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Perdue sees model for babysitting go national

Zachary Riggins

Cori Perdue helped create The University of Alabama’s Sitters For Service, America’s first organization to provide free babysitting services to student-parents. Photo Courtesy of Cori Perdue

Abigail Gwarjanski

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The experience revealed to Perdue that few programs supported student-parents. Almost 13 years later, she is giving these parents a chance to succeed. Perdue helped create The University of Alabama’s Sitters For Service, America’s first organization to provide free babysitting services to student-parents.

“Our primary goal is to help support student-parents and help sitters who want to be grounded back into a family setting,” Perdue said. “We provide sanity to the parents and a richer college experience to the sitters.”

Perdue received her degree in May 1997, but wanted to further her education. Over that summer, she worked to save money for graduate school while traveling across the country. Perdue ended the long year by moving in with her older sister in Tuscaloosa, Alabama.

Knowing that The University of Alabama had a renowned English Renaissance literature program, Perdue enrolled in graduate school. During her time as a graduate assistant, Perdue was asked to start a program for student-parents. She teamed up with colleague Jason Doblin to create a program providing free babysitting services to student-parents. They sought out other universities that they could build their program off, but could only find a few Ivy League colleges that charged $18 an hour.

Perdue and Doblin began constructing a detailed proposal with UA’s Legal Council. They met with Risk Management, presented the proposal to the vice president of student affairs and the dean of the Graduate School and met with multiple lawyers.

“It was uncharted waters because no one else has ever done it,” Perdue said. “It is hard to start something brand new, and so we tried to sell it as we want to be the trendsetters. We want to be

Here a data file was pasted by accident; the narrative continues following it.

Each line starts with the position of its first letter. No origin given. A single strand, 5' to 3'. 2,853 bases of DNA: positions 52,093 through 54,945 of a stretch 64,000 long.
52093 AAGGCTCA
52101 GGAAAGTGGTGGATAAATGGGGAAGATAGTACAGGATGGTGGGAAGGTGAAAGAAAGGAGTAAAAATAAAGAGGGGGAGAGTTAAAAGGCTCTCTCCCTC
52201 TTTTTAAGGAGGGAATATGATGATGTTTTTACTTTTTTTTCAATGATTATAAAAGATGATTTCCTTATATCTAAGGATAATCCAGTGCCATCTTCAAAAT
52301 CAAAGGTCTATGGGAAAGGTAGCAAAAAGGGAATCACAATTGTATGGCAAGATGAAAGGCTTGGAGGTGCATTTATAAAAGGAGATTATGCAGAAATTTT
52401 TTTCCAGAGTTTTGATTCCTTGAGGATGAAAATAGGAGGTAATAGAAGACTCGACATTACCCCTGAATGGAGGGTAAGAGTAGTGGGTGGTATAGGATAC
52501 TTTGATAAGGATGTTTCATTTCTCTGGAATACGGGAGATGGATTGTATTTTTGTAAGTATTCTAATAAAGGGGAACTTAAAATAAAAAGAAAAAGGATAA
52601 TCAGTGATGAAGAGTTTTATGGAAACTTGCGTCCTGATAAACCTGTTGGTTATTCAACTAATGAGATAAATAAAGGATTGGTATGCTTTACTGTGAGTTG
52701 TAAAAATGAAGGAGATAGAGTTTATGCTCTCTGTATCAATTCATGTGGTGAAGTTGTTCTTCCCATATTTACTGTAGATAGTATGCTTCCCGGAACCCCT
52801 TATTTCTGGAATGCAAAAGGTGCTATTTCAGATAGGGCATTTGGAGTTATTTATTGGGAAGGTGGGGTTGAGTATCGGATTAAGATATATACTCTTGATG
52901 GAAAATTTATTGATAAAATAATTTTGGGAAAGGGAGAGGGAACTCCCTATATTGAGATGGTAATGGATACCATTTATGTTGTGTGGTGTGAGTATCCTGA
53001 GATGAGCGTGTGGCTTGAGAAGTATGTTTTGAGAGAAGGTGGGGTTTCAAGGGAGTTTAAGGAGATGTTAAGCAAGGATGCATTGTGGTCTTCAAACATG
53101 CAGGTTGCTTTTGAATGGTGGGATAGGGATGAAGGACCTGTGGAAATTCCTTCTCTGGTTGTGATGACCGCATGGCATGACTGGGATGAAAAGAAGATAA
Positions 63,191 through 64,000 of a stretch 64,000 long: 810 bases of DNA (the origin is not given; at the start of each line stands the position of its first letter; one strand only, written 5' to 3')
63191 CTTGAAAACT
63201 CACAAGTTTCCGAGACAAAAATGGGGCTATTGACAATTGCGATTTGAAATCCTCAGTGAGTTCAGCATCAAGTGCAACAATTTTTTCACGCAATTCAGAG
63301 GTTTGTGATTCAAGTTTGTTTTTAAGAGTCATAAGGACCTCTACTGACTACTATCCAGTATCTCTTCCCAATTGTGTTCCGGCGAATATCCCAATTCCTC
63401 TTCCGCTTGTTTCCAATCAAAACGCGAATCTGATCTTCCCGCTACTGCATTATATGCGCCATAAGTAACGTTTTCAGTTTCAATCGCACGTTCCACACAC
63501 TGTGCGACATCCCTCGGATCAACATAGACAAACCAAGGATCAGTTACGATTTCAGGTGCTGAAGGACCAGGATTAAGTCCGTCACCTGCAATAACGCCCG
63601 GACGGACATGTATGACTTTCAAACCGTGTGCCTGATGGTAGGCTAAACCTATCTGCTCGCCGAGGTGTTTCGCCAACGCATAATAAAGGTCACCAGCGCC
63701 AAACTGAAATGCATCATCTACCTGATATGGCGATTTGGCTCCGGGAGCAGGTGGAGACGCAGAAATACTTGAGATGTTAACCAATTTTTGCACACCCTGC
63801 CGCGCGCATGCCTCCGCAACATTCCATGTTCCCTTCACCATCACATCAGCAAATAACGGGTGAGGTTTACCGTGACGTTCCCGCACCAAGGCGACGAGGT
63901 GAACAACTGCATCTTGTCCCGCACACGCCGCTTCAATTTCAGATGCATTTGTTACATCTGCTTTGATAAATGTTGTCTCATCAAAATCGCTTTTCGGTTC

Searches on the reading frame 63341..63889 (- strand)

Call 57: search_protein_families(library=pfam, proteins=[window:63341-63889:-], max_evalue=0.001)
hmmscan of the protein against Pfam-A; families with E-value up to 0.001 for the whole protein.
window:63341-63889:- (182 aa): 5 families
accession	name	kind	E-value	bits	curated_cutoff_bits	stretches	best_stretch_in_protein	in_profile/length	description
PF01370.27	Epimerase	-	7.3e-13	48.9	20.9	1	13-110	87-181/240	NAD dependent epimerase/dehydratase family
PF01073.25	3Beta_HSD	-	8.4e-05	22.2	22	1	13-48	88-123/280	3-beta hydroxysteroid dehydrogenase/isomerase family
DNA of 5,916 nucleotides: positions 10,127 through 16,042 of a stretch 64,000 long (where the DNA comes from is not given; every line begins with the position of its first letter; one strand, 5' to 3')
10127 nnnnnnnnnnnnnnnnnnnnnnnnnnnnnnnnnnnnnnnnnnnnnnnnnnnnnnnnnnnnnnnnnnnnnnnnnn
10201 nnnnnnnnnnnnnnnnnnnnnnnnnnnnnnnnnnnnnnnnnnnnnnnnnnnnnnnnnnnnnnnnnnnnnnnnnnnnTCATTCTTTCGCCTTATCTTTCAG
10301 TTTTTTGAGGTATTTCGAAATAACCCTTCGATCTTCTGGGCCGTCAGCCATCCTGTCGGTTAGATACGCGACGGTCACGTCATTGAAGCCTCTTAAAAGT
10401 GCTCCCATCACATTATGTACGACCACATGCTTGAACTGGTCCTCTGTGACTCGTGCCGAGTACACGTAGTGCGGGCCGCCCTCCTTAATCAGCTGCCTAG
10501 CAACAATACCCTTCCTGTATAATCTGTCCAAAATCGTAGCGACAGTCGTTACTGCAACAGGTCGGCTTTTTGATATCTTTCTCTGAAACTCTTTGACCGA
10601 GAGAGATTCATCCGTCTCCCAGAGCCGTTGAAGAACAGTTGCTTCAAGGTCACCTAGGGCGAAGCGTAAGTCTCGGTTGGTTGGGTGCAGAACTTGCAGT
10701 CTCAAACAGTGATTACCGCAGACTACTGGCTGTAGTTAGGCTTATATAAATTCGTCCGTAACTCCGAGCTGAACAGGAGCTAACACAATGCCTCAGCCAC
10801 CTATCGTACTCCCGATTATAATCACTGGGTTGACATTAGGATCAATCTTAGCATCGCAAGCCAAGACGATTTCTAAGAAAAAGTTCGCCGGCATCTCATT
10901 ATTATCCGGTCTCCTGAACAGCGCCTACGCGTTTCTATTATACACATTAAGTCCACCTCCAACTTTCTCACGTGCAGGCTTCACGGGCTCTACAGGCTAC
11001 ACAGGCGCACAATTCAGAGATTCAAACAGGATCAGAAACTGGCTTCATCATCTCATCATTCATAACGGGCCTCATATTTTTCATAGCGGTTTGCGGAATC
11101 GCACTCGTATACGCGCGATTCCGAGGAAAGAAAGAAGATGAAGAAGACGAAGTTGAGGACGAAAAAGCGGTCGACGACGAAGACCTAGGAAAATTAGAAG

the groundbreakers.”

In spring of 2010, they tested a pilot program that consisted of six sitters and six families. It was a hit, and the program has been prosperous since. Sitters For Service now has 42 sitters and 47 parents. In 2014, Sitters For Service won an American Council on Education Leadership Award, a national award given to programs that advance women’s education.

“I am always flattered when universities contact me and say they want to start a program and model it after ours,” Perdue said. “I have so many parents who tell me they would have dropped out if they didn’t have Sitters For Service. When I hear these things, I am reaffirmed that this is making a difference.”

Mary Lou Culpepper, an intern for Sitters For Service, says Perdue constantly strives to help the vulnerable population of student-parents at the University.

“Cori is empowering these student parents and helping them graduate and reach their goals,” Culpepper said.

Along with her work for the graduate school, Perdue teaches 17th century British poetry twice a week. She and her husband, Josh, have four children: Elijah, 11, Noah, 9, Luke, 7, and Lily, 2.

Perdue said she has confidence in how she balances all of her activities.

“Hard work and passion. I have a good support system and a lot of help,” she said. “I work in an environment where they accept new ideas, and I am driven to try to help student-parents. Thankfully my kids understand and appreciate the work I do and how it is making a difference. They have told me that they are proud of me. I had no plans to move to Alabama. Everything just moved in that direction, and next thing you know, I have a doctorate, I’m married, I have four kids, and I love it.”

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Serving the campus of the University of Alabama since 1894
Perdue sees model for babysitting go national